Across array comparative genomic hybridization: a strategy to reduce reference channel hybridizations

Genes Chromosomes Cancer. 2008 Nov;47(11):994-1004. doi: 10.1002/gcc.20605.


Array comparative genomic hybridization (array CGH) is widely used for studying chromosomal copy number aberrations (CNAs) on a genome-wide and high-resolution scale in heritable disorders and cancers. The aim of this study was to test if the separate channels of dual channel arrays can be interchanged (across array) to either make array CGH more sensitive and cost effective and/or to generate profiles of CNAs and copy number variations (CNVs). Therefore the BT474 breast cancer cell line was compared with a mix of normal reference DNAs hybridized on different arrays and days and DNA copy number profiles were evaluated. Quality was assessed, using regular dual channel array CGH as a standard, using four quality measures, i.e., the median absolute deviation value of chromosome 2, the amplitude of the ERBB2 gene amplification, a deletion on chromosome 9, and the deflection on chromosome 8. The quality of the across array CGH profiles matched or even surpassed the quality of regular dual channel array CGH. In addition, this across array approach was tested for genomic DNA derived from formalin-fixed paraffin-embedded tumors tissue samples, resulting in high-quality copy number profiles, comparable to regular dual channel arrays. Finally, we demonstrated this approach to obtain both CNA and CNV profiles. In summary, across array CGH avoids redundant hybridizations of the same reference material in every experiment either allowing hybridization of two test samples on one array or producing both CNA and CNV profiles simultaneously.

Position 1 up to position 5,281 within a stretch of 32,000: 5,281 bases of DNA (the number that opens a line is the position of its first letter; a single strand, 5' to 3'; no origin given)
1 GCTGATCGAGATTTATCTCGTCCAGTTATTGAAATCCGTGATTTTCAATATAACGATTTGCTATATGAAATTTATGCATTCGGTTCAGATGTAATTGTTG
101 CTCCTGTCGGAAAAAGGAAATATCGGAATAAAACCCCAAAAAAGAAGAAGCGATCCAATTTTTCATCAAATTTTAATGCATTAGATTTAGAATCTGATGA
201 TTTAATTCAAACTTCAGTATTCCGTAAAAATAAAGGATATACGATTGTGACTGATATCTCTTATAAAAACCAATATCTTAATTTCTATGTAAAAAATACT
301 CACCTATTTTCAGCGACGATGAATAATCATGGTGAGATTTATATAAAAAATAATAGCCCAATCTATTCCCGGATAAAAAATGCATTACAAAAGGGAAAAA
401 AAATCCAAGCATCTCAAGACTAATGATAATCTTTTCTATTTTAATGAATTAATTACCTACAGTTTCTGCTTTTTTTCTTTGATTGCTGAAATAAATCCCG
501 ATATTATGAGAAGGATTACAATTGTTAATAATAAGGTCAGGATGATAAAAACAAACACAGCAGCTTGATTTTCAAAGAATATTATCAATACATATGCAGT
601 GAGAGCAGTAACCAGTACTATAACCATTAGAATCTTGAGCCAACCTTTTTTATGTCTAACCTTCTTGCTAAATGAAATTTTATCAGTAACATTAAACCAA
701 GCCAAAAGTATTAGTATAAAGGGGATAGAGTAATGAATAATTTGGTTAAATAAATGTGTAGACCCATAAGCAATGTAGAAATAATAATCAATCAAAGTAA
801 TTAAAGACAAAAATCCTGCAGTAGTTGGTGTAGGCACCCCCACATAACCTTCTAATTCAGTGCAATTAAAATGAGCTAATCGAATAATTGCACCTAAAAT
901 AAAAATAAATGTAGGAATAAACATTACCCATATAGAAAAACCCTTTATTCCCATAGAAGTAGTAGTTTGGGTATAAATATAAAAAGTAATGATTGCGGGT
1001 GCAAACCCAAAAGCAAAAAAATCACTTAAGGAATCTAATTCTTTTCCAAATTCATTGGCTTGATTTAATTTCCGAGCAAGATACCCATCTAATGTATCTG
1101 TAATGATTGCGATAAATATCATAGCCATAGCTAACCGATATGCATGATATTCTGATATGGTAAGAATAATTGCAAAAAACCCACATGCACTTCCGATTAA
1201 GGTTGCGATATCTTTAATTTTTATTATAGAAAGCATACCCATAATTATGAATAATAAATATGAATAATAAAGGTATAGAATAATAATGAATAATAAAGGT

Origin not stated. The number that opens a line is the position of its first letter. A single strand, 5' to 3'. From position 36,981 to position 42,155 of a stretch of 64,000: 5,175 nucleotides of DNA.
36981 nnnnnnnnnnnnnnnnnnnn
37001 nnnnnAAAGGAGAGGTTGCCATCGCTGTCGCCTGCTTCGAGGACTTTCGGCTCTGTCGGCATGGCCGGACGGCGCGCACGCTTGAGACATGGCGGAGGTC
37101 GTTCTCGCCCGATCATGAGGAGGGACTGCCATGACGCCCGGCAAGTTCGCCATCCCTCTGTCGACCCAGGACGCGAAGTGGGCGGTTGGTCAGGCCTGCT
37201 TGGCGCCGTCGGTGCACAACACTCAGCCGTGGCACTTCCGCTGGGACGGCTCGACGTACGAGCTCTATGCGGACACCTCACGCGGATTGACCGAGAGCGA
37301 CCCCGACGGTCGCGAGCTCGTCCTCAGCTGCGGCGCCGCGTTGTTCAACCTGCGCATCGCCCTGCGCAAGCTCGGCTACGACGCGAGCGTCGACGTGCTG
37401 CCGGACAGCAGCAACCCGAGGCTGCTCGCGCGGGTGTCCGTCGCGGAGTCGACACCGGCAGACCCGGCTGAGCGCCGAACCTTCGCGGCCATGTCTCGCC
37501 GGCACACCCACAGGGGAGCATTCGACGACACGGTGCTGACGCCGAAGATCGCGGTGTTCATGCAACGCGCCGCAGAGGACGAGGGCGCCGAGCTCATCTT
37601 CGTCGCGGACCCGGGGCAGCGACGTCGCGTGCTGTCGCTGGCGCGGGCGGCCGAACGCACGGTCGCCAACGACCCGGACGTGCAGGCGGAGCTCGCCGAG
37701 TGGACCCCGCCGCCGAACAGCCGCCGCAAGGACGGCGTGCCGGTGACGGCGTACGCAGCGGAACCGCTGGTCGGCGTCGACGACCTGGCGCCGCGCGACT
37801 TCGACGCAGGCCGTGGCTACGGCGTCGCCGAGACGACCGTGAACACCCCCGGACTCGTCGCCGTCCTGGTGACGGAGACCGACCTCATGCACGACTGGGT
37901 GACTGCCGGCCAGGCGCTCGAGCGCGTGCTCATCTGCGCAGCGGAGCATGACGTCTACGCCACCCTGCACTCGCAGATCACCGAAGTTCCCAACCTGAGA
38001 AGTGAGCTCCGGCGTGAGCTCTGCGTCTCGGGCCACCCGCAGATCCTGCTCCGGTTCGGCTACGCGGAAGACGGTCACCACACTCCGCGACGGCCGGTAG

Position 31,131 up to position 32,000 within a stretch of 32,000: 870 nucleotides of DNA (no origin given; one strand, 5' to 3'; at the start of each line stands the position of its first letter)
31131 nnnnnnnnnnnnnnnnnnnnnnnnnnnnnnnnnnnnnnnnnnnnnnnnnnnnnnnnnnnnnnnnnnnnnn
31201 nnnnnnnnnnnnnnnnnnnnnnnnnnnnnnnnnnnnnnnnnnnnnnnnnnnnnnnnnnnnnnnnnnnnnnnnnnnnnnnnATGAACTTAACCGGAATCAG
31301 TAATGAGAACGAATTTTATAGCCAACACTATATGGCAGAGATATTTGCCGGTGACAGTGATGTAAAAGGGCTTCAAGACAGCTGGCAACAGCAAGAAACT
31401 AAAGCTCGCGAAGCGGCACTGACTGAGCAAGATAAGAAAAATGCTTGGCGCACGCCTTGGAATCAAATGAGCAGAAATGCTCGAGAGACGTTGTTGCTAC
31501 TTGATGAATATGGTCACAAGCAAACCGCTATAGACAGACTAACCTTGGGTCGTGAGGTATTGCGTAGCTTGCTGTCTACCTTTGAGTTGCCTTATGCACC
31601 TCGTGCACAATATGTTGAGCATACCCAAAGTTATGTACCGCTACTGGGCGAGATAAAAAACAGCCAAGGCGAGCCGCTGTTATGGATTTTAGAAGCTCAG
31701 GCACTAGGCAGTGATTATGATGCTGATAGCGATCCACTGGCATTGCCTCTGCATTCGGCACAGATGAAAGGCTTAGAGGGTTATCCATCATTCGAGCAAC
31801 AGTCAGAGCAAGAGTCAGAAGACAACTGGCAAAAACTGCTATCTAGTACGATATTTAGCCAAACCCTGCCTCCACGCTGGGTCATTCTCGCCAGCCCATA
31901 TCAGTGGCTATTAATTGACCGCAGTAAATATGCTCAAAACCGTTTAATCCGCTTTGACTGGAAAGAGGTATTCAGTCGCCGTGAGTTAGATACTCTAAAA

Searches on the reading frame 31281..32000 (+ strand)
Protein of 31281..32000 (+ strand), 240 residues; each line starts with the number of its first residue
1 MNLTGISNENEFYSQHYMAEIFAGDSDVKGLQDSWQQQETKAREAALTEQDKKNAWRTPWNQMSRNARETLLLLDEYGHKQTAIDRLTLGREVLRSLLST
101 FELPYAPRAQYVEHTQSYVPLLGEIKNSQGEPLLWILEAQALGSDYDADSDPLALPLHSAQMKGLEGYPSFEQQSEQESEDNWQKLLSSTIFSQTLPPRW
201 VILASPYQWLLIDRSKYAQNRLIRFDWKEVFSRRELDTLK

Publication types

  • Comparative Study
  • Evaluation Study
  • Research Support, Non-U.S. Gov't

MeSH terms

  • Cell Line, Tumor
  • Chromosome Aberrations*
  • DNA, Neoplasm / genetics
  • Gene Dosage
  • Genome, Human*
  • Humans
  • Nucleic Acid Hybridization / methods
  • Oligonucleotide Array Sequence Analysis / methods*


  • DNA, Neoplasm